With spring training just around the corner, Major League Baseball teams nationwide are kicking off the rust and preparing for the longest major-league season around. Errors, balks and high ERAs are to be expected right now, because the major leaguers are coming off an extended break. But don’t tell that to SCEA San Diego, whose MLB 11: The Show has come out of the gates not just swinging, but in a form that Mr. October himself would be impressed to call his own.
Since its rookie season on the PS2, the MLB: The Show series has continually upped its game like a manager loading the roster in the offseason. With MLB 11: The Show, Sony once again stepped things up, but this time it’s across the board, from the 3D presentation and RPG-like progress monitoring to a new analog system that makes all the difference when it comes to batting and pitching.
The basic button-pressing interface is still intact, but it’s relegated to the Beginner difficulty in MLB 11: The Show. The Experienced setting has a few analog settings for hitting, pitching and fielding, but things really heat up on Expert, which has full analog controls and almost no on-screen displays. Analog controls aren’t completely radical; they’ve already been implemented in various sports games from other publishers. Yet in spite of this being their rookie outing in MLB: The Show, they feel natural to the point that even people who start at Beginner will want to move up to Experienced, if not Expert, after just a few games.
The type of swing — contact or power — is still determined by pressing a face button, but from that point on it’s all analog. Players need to pull back on the analog stick to wind up, then push It forward at just the right time when the ball crosses the plate. Depending on your timing, you’ll pull or push the ball to the outfield, and you can even cause some nasty infield flies or total flubs based on your timing. The result is a level of immersion that makes everything from homeruns to bloopers feel infinitely more rewarding than the simple press of a button.
Pitching is similar, with the type of pitch and strike-zone location selected by button presses while the timing and power are determined by the flick of the stick. In some respects it feels like the old Tiger Woods PGA Tour swinging mechanic, minus the hooks and slices. If I had to pick between the more-enjoyable of the two, I’d definitely go with batting, but the inclusion of both is a great step forward for the series. And as I said, the former really makes your offensive production seem like it’s truly “yours” since you actually swung the bat. Well, in an analog sort of way.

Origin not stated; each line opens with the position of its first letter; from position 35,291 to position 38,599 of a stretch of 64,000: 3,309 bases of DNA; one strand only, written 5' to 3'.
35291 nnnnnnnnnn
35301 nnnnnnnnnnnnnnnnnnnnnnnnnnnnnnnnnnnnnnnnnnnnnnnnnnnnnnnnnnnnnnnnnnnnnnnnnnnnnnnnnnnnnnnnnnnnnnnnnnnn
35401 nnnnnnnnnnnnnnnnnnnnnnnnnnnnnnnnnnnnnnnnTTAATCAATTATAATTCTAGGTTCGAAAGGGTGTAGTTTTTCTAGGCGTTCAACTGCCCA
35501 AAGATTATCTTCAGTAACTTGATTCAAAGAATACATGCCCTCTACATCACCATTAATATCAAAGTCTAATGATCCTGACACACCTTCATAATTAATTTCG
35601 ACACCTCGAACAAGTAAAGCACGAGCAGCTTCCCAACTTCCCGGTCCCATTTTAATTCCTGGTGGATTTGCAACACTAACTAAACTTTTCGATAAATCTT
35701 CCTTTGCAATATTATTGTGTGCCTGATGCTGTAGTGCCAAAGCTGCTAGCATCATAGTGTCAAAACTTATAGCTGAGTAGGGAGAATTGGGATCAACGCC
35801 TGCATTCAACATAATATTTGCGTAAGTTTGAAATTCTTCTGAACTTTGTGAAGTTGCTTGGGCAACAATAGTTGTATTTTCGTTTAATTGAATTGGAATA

Things fall apart somewhat in the non-pitching and non-batting aspects. Camera angles frequently mess-up adventure games, but not since the original Ninja Gaiden have I found a camera to be more annoying than when running the bases in MLB 11: The Show. The concept is simple enough: press the analog stick in the direction of the base you want to hit next. The problem comes when the cinematic presentation dynamically changes the camera angle, making your once-properly-pressed direction mean you’re headed back second base rather than home plate. I’d love to chalk this up to unfamiliarity, or to say that it gets easier to manage the running with time, but it remains just as hard. The solution is to keep the setting on Beginner and not even worry about analog controls, but then you’d miss out on the sweetness of analog batting and pitching.
MLB 11: The Show redeems itself somewhat the longer you play in Road to the Show mode, much like an RPG rewards gamers who go through all that level grinding. Almost like an Elder Scrolls or Fable game, MLB 11: The Show “watches” how your hitters hit and your pitchers pitch, monitoring your successes and failures. Based on that performance, the game suggests exercises to improve your success in those aspects. It really makes you feel like the game is as much of a coach as it is an entertainment medium, but to really take advantage of the lessons you’ve got to take them seriously and then apply the lessons learned.
Speaking of lessons learned, SCEA San Diego definitely learned a thing or two by visiting their Sony 3D TV brethren. MLB 11: The Show has full stereoscopic 3D support, and let me tell you that its 3D effects are phenomenal. The stadiums look great during normal 2D play, but when you activate the 3D from the main menu and take a gander through the glasses, you’ll really feel like you’re at the ballpark. I chose Safeco Field, the stadium I’ve seen most often, and it looks as dimensional as if you’re standing there in downtown Seattle.
Where the stadiums inherently show a bit of pixelization, the lighting and shadows make the players themselves look as lifelike as possible, particularly with the depth of field when the players walk up to the batters box. Sure, the faces at times look a bit off, but the bodies look completely dimensional. And the batters’ in-box animations? Probably some of the best in-game 3D I’ve seen to date.
One other thing worth noting — and only because it’s a total buzzkill when firing up the game — is the nine-minute delay when the game is first Installing. This takes place before you even see a title screen, and I’ve not experienced a game install data like that in a long time, so it seemed particularly annoying. Maybe not as annoying as the base-running snafus mentioned above, but still something that I remember after all those innings played.
Still, two snafus don’t make this a bad game, and they don’t even come close to dragging down the overall experience. MLB 11: The Show is the game to beat when it comes to console baseball, and if SCEA San Diego can refine the analog controls even more next year, their game is likely to stay that way.
Click here to buy MLB 11: The Show for PS3 from Amazon.com.
Platform reviewed: PlayStation 3